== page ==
Our education manager Nathan Hers recently interviewed Dr. Tasha Stanton, a pain researcher from the Body in Mind research group. Dr. Stanton is an Associate Professor at the University of South Australia that conducts research into pain and perception and won the 2016 Rising Star Award from the Australian Pain Society. Dr. Stanton is keynoting our 2019 Physio Forum and will be discussing pain neuroscience and physiotherapy practice.
I'd like to start with a 10,000 foot view. For a clinician where this is their first exposure, could you explain what pain neuroscience is?
Sure. In a nutshell, pain neuroscience explores how pain works and importantly, why we hurt. Pain neuroscience aims to understand the complexity of pain – particularly understanding what sorts of things shape our experience of pain – and this is what intrigues me. This is important because then we might be able to modify or change our experience of pain. It’s interesting, most of us have actually experienced pain’s complexity ourselves. Think of a paper cut that hurts a ridiculous amount – this is a tiny injury but it can be so painful. Or if you have ever noticed a bruise on your leg and could not recall how you got it? You’ve actually experienced tissue damage but you’ve not experienced pain - otherwise you'd remember getting the bruise.
In the last decade or so, pain neuroscience has shown us that there are varied and vast contributors to our pain and it’s our brain’s job to consider everything that's going on in our body, mind, and lives, and use that information to decide whether or not we need to be protected at that given moment. And that understanding, that pain is there to protect us, is key because it then makes sense why we might experience more pain when we have other indicators of danger around us.
One area that you focus on is the field of multi-sensory integration. How would you describe that in the context of pain perception?
Basically, multisensory integration refers to how input from different sensory sources is combined together. Multisensory integration allows us to experience the feeling that our body is our own, and allows us to know what's going on with our body at any given moment. So, where it becomes really interesting is we're starting to understand that these sensory inputs can be paired together and coded together in the brain.
If you think about bending forward, you will have input from proprioceptors, input from tactile receptors in your skin, vestibular input from your head bending forward, and visual input of how far you moved. All these different sensory signals can become paired with nociceptive signals (i.e., the danger message that occurs with tissue damage, extreme temperatures, or mechanical changes) and thus, your resultant experience of pain. These pairings can become so strong that pain can be evoked even when only a few of those inputs are present (i.e., pain by slightly bending forward). But alternatively, changing those inputs – even a small change – can then have a large impact on the pain experience. That is, the way that movement has been coded and represented in the brain has included all those inputs (multisensory), so if you take away or alter one of them, it inherently changes the experience.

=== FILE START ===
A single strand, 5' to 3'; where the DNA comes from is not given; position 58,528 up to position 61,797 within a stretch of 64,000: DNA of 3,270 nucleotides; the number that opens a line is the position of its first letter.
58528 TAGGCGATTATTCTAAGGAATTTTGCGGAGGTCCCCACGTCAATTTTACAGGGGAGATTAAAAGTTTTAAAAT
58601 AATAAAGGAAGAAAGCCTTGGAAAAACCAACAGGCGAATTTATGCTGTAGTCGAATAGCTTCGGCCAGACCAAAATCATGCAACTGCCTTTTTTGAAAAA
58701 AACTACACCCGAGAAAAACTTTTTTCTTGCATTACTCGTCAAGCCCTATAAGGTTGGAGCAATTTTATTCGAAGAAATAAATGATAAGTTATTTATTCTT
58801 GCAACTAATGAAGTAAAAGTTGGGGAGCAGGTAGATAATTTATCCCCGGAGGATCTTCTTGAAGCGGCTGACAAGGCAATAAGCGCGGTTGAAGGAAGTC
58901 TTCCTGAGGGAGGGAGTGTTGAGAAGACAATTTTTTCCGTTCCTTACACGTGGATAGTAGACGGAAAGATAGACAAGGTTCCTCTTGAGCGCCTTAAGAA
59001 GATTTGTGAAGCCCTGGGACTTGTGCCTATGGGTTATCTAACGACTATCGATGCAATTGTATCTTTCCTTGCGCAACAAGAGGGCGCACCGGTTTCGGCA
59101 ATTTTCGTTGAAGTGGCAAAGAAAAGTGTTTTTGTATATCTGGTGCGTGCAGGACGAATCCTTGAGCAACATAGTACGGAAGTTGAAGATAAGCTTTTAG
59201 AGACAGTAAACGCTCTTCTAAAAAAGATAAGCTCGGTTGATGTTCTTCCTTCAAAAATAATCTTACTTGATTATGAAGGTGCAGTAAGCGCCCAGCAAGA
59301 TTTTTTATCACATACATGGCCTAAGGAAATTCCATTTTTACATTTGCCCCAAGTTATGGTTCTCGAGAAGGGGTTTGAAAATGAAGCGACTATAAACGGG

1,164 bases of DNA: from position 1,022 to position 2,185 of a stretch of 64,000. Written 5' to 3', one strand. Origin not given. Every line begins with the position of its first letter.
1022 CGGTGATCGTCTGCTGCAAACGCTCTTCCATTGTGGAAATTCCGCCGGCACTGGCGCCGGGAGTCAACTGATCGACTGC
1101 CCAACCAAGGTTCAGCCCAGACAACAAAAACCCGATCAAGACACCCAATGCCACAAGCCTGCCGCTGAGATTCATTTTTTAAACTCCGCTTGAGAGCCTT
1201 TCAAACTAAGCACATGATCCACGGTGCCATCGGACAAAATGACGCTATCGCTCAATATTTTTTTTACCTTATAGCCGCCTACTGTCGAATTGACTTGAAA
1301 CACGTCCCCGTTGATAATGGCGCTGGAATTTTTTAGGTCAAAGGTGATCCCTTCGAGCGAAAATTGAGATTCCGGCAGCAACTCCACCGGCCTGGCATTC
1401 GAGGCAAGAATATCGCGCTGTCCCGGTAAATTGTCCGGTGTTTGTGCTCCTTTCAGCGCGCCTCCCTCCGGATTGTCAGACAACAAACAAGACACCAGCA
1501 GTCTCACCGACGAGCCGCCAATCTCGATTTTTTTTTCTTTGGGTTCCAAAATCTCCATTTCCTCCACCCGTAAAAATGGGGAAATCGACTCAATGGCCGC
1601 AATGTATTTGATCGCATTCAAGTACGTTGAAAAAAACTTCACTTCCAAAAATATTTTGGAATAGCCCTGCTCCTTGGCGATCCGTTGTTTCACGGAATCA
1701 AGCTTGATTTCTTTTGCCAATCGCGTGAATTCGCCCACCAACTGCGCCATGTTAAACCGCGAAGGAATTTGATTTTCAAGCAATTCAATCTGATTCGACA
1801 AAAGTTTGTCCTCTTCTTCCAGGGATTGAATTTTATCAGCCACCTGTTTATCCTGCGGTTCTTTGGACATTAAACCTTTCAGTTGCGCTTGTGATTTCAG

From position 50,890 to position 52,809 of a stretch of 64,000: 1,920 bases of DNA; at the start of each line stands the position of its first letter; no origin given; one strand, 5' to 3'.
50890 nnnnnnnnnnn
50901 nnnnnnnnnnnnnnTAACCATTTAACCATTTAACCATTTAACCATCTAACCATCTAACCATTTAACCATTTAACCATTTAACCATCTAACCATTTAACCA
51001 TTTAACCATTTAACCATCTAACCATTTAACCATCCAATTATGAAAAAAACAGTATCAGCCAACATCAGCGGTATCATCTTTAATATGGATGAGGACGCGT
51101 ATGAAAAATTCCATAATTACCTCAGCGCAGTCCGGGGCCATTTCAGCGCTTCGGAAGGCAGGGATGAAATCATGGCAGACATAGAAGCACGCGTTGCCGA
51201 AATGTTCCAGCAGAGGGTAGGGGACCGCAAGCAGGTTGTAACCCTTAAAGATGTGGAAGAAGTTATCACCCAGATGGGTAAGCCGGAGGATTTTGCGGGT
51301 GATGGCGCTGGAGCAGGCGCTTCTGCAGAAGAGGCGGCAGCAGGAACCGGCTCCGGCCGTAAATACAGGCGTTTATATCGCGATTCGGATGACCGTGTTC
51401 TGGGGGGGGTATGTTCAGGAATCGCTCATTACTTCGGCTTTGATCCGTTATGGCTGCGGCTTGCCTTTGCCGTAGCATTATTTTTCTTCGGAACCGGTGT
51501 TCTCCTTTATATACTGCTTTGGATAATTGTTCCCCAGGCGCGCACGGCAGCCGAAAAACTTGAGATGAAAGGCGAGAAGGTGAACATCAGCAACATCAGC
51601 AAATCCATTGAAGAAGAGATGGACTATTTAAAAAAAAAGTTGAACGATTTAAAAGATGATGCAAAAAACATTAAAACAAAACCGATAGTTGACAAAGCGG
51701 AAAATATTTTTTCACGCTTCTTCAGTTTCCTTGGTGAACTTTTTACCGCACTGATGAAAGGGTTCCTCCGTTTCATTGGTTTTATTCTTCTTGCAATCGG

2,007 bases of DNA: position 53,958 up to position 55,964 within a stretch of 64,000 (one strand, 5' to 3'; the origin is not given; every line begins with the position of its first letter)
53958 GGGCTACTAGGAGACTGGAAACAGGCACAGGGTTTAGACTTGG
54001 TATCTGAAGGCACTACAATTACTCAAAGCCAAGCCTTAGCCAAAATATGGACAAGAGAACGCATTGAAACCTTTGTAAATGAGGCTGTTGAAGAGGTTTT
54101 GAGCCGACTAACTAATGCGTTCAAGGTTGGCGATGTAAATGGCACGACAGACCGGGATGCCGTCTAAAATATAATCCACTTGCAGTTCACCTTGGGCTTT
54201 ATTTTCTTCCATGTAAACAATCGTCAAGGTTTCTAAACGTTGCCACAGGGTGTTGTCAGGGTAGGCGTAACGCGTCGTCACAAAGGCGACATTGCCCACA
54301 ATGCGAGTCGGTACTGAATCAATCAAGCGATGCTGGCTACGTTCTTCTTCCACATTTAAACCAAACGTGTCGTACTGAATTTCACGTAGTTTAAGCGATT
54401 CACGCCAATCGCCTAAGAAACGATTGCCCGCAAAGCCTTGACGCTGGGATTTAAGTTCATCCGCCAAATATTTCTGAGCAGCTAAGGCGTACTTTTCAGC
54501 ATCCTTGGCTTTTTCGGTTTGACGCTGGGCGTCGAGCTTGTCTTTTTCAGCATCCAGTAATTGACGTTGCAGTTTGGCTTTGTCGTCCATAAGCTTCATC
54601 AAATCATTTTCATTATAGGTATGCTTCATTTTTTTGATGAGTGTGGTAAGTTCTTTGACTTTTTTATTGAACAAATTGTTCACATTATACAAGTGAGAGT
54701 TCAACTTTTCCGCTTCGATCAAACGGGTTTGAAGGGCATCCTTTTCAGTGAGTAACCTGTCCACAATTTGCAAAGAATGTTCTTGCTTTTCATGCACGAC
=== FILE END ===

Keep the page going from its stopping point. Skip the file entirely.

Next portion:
We also know that multisensory modulation – where one sense will alter another – is important to pain. An example of this is vision and nociception…if you merely see your own skin, a painful stimuli hurts less and brain imaging shows that visual input alters the nociceptive signal. I'm intrigued by the link between vision of our own body and pain, because there’s growing evidence to suggest that those two sensory sources are quite strongly linked in the brain and have the ability to change or modulate each other, even in pain conditions. For example, people with pathological limb pain often feel that their limb feels wrong, much bigger/more swollen than it is in reality. Merely changing the visual input of that body part – i.e., magnifying the size of their hand – makes their pain worse. I think it's so inherently relevant for us as physiotherapists to consider multisensory interactions. We use mirrors, we use vision, we use touch all the time, so it is critical that we understand how this sensory input might contribute to or modulate someone's experience of pain.
From your perspective, if someone is an orthopedic physical therapist or in that type of practice context, and they don't see CRPS or phantom limb pain, how important is the pain neuroscience field to that individuals’ practice?
I think it's essential. All pain, including pain from musculoskeletal injury, including back pain, including phantom limb pain, is an output of our brain that occurs because it is deemed that we need protecting. This decision is being made based on all the incoming information – sensory information, nociception, and other sources, from the injured body part, the emotions someone is experiencing, fear or anxiety, their beliefs such as movement will increase damage, etc. All this information is equally as relevant in acute pain as it is in chronic pain or as it is in a more rare pain condition.
We might just argue that the relative contribution of different inputs might be different in acute versus chronic situations. For example, let's say we are treating someone with a sprained knee ligament. If they are incredibly fearful of re-injury, pain science supports that they are likely to experience more pain than someone who is not fearful…pain is there to protect us and if factors are present (e.g., fear) that suggests we need further protecting, pain increases. But if a person understands that their fear can heighten pain, then it might make more sense to them why their knee hurts more when they return to train in the exact situation they injured it in originally – i.e., they understand that their system is being over-protective versus that they have re-injured themselves.